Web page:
I know it isn’t the main topic in the blogosphere right now and that it isn’t getting hours of airplay on the 24/7 news channels. Heck, I don’t even think it is the topic around the [now virtual] watercolor at all. But it should be. As our education system takes it agrarian-era imposed break and educators start using “summer words” (this is code for coarse language), and start publicly drinking (where allowed), questions of what a post-quarantine school year look like are starting to be thought of or at least worried about.
First, let me back up and provide a bit of historical information. My career started in education. For the first several years of my career and even prior to the “official” start at our local county school system, I worked as a Technology Trainer, a Network Engineer/Manager, a Technology Support Specialist and a Technology Installer. I was fortunate enough to be a educator for educators around the use of technology in the classroom and where applicable in curriculum all the way to sponsoring and implementing technology to support 1:1 computing initiatives in one of the largest school systems in the Southeast United States. For those educators who would say, “you just don’t get what I go through,” I would say, “yes, I do.” This isn’t stated to make you stand in awe of me but just to say that I have been in your classrooms, in your offices, in your facilities, in your planning meetings, in your continuing education classes, in your conferences.
With that being said, I can say without hesitation that the primary and secondary education system in the United States specifically around the way that education is delivered needs an overhaul, no it needs its own Agile Transformation.
A System that needs to embrace distribution and autonomy
COVID brought out a lot of challenges with how we do instruction, but to me one of the greatest challenges that was exposed with the reliance on a central group of decision makers as to how to go forward. Yes, there was some more state-level decisions around the actual facilities, closings, etc. but for the most part the Department of Education sets guidelines and standards. Again, some systems have decided to work around certain regulations by establishing themselves as “Charter Schools” or “Charter Systems” like our local city school system, but regulation is based on and enforces certain testing outcomes and demographic based outcomes. Because of this, local school systems in rural Georgia must effectively look and act the same for the most part as Los Angeles.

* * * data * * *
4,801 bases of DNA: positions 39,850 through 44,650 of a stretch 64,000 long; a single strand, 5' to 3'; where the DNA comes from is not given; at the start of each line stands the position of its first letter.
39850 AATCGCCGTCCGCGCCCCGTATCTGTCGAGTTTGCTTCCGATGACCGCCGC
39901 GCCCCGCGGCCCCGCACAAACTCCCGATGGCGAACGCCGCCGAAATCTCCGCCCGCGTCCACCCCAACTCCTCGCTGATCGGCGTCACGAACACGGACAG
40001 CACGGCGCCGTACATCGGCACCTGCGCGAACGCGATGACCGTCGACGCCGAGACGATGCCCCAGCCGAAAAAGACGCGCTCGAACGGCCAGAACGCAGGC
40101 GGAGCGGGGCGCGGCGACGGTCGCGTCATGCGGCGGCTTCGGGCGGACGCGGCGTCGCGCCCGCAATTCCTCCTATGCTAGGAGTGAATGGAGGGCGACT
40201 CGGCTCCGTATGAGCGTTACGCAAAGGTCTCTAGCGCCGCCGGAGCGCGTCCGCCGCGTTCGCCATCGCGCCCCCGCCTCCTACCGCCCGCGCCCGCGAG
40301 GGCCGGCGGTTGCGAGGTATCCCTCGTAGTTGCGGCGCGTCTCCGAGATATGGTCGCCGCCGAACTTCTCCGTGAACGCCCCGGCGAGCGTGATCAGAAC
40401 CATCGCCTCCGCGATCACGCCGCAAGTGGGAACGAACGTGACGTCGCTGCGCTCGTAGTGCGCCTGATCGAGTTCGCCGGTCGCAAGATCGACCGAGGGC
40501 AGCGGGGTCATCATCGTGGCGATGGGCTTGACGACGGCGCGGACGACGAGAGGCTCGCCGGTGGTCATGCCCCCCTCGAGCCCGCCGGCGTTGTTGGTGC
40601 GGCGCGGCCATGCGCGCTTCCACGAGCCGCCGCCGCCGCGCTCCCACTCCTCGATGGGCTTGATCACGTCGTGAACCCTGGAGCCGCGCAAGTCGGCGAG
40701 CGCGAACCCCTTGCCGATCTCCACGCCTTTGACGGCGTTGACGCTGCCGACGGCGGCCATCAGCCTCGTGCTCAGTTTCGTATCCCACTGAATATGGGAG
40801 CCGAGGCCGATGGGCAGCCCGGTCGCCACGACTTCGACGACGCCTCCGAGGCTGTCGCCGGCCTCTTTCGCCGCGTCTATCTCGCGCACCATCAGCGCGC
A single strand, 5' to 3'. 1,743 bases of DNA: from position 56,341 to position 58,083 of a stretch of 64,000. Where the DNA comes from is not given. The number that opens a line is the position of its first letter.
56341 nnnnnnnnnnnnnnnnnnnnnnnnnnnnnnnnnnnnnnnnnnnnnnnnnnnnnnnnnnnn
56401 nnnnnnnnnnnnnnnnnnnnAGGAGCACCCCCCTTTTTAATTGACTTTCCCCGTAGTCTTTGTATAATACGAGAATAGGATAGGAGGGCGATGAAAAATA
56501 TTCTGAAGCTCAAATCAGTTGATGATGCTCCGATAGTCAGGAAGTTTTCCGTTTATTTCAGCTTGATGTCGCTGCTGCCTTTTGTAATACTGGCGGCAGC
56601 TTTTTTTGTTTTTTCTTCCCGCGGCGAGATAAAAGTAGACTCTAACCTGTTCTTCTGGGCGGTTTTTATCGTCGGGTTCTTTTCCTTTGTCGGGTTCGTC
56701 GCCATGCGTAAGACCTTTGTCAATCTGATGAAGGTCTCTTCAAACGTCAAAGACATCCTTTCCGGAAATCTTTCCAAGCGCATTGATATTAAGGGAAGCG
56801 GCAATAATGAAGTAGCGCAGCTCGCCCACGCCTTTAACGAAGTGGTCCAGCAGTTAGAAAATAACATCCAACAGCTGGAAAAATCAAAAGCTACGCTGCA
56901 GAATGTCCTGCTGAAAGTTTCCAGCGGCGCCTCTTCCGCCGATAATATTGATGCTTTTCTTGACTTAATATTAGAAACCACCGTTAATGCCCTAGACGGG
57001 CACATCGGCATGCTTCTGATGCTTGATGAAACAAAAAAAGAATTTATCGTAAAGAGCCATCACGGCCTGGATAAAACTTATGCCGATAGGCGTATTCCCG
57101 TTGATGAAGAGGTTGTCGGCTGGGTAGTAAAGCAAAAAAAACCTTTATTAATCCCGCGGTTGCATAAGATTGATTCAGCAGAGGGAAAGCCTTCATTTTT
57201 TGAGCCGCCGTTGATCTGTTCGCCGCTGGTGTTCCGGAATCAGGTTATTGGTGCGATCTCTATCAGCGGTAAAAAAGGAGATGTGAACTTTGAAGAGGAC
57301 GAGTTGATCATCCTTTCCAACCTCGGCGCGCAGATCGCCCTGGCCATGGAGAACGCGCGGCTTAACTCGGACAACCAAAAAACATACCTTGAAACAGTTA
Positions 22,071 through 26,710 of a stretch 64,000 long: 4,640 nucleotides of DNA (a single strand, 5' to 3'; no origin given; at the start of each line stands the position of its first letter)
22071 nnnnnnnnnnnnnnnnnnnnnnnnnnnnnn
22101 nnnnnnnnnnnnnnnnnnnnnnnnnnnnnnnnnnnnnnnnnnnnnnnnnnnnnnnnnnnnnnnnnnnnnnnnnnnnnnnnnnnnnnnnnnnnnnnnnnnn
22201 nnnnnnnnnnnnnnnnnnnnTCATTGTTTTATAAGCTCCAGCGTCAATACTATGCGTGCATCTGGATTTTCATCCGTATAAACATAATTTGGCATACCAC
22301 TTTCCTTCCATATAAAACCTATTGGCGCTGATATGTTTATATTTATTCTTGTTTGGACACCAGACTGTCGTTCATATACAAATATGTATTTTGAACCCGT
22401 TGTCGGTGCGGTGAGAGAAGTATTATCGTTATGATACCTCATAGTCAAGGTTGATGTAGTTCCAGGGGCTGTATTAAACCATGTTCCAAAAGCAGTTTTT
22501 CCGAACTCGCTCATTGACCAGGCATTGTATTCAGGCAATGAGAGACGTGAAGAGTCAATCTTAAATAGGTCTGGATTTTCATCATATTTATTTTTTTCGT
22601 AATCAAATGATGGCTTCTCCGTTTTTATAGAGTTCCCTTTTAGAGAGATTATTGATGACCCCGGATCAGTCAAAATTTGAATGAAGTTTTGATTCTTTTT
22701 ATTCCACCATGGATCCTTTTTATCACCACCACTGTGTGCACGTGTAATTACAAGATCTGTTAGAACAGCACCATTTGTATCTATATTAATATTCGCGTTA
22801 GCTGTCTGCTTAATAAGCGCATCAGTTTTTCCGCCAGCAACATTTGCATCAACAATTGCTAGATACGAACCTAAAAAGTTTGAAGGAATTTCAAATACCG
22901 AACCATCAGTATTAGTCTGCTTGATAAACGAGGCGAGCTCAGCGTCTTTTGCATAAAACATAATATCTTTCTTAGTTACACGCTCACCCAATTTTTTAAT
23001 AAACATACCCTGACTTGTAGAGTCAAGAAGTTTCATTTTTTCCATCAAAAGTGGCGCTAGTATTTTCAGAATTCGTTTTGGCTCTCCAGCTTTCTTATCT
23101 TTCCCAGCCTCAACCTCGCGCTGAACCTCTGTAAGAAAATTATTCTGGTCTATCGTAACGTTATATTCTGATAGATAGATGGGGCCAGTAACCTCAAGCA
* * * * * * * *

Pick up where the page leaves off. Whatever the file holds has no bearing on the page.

Just as the best agile teams have autonomy based on a number of factors, school systems should be able to have autonomy to accomplish the best goals representing their population. Just as agile teams really cannot compare velocity, school systems (even schools in the same district) should not be compared on antiquated measurements and metrics. Each district should identify what outcomes they want to see for their economy, population, and demographics, and then build the right measurements that measure qualitative and quantitative outcomes. This concept of autonomy not only accepts that this is needed due to distribution, but embraces and build the fact in. If students in a certain area need more daylight due to crops in the spring or another needs to go later in the day because of working parents, why do we expect a forcing of standards will be a good thing? Embrace distribution, embrace autonomy, and then set a set of lightweight guardrails to be able to maintain educational reciprocity.
So what’s next?
As we continue this series, we will start to focus on another three elements or ideas that should be considered for an educational agile transformation :
- A System that requires an injection of humility and understanding
- A System that needs to eliminate waste
- A System that needs to empower empiricism and innovation
Hopefully these ideas and elements will get the conversation rolling on the “systematic” changes needed in education.